This article was adapted from a post I made in a WhatsApp group chat. The issue of marriage formed the cause of disagreement. The combatants could not agree on whether marriage is merely physical (Side 1) or both physical and spiritual (Side 2). After observing the discussion for a while, I decided to contribute to the discussion. This is my viewpoint.
I’ll put it this way: Marriage is physical, and marriage is spiritual. It’s just a function of one’s viewpoint. In this regard, both sides are correct. The key to any discussion is to find out WHAT is right, unlike in an argument where the goal is to prove WHO is right.
To an agnostic or an atheist, marriage is merely a physical concept, an agreement between two consenting parties, similar to a legal contract that has gone through the stages of intention, offer, consideration and acceptance. To the Christian or any other theist, marriage is spiritual, and also physical. Arguing about which side is right is irrelevant, unhelpful, similar to chasing a tornado. Such arguments forget that there is a basic difference that has not been settled. That difference is what triggers all other arguments about various topics that concern both sides of the divide.
The agnostic (or atheist) says marriage is purely physical because that person has no belief in the existence of anything beyond the physical realm. In line with his/her basic stand, this opinion about marriage is definitely in order. On the other hand, the Christian believes in the existence of a spiritual realm that has influence on the physical world. In line with this belief, it is also in order to expect such person to believe in the dual nature of marriage. Whether such belief system spiritualizes or “over-spiritualizes” issues is a discourse for another day.
On my own part, I am a Christian, and believe that marriage is fully spiritual, and fully physical. This belief is predicated on several biblical passages where marriage was either alluded to as being a creation of God, or used in a descriptive sense to represent the relationship between Christ and the Church. Thus, I believe that since God is interested in the affairs of men, he would not suddenly stay off marriage. However, I believe that many persons have “over-spiritualized” marriage. Leke Alder has an interesting read on this subject matter. He grouped criteria for marriage into the spiritual, social, cultural, and economic. The physical category subsumes the last three. There obviously has to be physical attraction in marriage for it to work, and not seem as burdensome hard labour.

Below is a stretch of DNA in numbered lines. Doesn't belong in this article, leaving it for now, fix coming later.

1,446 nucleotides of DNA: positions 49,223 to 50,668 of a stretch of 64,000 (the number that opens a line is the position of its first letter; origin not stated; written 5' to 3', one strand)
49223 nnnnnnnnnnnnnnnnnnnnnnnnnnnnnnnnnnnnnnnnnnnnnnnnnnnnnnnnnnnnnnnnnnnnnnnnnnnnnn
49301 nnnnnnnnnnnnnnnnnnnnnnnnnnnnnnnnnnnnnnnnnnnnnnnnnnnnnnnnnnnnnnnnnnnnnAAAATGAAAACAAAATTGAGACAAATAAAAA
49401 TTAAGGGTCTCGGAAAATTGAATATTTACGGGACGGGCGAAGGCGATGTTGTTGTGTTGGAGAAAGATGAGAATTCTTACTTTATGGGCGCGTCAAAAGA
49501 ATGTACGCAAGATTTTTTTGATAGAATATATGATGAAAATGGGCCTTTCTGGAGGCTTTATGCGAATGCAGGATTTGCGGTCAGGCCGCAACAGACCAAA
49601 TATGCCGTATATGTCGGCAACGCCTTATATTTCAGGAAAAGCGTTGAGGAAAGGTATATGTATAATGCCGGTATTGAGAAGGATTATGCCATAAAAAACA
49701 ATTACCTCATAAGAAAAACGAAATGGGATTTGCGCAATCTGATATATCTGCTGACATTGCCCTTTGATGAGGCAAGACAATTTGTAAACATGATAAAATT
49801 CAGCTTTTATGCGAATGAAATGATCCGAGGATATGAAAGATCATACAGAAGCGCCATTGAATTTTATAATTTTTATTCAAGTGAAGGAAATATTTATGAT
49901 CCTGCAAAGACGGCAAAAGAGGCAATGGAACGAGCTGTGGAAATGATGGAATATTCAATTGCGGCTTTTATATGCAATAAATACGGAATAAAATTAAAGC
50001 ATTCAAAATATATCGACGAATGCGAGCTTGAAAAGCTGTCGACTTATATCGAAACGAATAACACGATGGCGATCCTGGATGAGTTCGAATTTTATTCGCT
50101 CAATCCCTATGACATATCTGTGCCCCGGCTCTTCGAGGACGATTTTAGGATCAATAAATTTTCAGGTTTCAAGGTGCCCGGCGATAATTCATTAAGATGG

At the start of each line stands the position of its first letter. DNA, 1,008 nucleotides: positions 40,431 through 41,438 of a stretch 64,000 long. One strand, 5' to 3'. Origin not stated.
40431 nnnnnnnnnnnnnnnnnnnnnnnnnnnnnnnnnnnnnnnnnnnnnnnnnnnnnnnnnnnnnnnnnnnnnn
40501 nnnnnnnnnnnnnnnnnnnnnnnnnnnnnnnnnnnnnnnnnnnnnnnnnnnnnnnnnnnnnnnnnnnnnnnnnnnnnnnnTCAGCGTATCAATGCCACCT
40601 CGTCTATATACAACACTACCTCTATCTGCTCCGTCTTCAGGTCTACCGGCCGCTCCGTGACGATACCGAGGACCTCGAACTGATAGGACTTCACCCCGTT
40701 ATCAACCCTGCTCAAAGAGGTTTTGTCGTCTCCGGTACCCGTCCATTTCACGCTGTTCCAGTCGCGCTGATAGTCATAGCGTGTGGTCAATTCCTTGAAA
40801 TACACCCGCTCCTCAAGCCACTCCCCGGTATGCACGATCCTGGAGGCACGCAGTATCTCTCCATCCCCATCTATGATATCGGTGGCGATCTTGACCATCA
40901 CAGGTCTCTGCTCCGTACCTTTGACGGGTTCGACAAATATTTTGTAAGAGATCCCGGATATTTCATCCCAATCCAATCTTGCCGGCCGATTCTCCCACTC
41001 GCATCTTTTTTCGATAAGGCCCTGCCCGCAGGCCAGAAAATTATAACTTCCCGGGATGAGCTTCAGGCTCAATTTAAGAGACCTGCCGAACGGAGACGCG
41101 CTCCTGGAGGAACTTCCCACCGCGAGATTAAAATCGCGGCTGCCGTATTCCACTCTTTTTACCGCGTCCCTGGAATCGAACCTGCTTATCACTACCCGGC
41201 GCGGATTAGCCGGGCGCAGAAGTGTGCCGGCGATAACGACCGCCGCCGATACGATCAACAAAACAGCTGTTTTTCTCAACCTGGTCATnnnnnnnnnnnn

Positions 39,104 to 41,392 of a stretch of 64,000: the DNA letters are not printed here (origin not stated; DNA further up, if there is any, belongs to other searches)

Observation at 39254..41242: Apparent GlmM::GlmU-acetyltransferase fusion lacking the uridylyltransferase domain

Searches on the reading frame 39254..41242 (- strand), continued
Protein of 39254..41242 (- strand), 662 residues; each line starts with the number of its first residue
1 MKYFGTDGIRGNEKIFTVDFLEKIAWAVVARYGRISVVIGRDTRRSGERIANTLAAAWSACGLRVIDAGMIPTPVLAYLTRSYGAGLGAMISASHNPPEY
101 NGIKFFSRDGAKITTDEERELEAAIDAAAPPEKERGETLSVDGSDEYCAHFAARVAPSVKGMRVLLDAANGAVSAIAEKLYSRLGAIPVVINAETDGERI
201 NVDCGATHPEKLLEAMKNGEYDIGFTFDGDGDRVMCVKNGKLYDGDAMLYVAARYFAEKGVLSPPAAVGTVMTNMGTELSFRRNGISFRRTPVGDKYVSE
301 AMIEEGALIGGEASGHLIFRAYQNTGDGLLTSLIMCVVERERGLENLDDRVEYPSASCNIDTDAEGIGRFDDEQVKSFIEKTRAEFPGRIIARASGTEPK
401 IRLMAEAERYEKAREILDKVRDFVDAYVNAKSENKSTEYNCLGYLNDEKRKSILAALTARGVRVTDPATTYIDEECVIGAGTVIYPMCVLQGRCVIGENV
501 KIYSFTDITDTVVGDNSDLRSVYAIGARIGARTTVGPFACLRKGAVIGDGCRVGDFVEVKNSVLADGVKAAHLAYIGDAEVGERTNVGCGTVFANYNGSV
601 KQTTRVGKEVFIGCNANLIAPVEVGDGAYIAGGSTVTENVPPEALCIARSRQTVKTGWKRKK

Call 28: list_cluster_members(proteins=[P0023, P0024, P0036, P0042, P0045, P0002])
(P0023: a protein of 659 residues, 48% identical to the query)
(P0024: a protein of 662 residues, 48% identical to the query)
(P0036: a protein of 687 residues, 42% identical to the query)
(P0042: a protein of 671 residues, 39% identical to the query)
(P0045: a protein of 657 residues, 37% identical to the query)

However, humanity appears split between two extremes—the physical, and the spiritual. I believe that both extremes are responsible for the alarming divorce rates being experienced globally. For example, a guy is enchanted by the physical graces of a lady. He “falls in love” without his brain. He neither considers issues of compatibility, nor financial strength, nor character. They rush into marriage, and rush out a while later. On the other hand, the “spiritual ones” ignore the physical requirements, expecting God to fill in any missing pieces, and end up in a sad illusion—a marriage only in societal nomenclature.
I believe that there has to be a balance between various criteria for marriage.
Since the atheist and agnostic does not acknowledge the concept of the spiritual, I would discount any spiritual criteria for such an individual. However, I would point to the increasing divorce rates, and boldly assert that the treatment of marriage as a mere social construct, a contract of sorts, is what makes many couples unwilling to work out differences in their marriages. Marriages are entered with eyes on an exit plan. Pre-nups signed before the marriage stipulate the terms for ending such marriage. At the earliest sign of a disagreement, lawyers are called in to wrangle on alimony issues. Sociologists and psychologists are better enlightened to educate us about the impact of such broken homes on children.
The spiritual component however provides couples with a higher calling, sort of a higher authority to whom they feel accountable. Marriages entered with consideration of spiritual criteria could still break up. The point I’m making is that the spiritual consideration provides a driving force in many cases to work out differences. No matter the number of Christian marriages that fail, I can boldly say that if couples follow biblical instructions to live by a policy of selfless love, their marriages have a better chance of being lifelong devoid of drama and acrimony.
Let me conclude by saying that the jury is still out on this purely physical versus dual nature (should I say physico-spiritual nature) of marriage. We can choose to continue an endless argument on this issue, but I should warn that the argument would take us nowhere. The fundamental differences are too strong to be pushed aside.
PS: You can read Leke Alder’s Parameters of Choice
Image source: www.differencebetween.info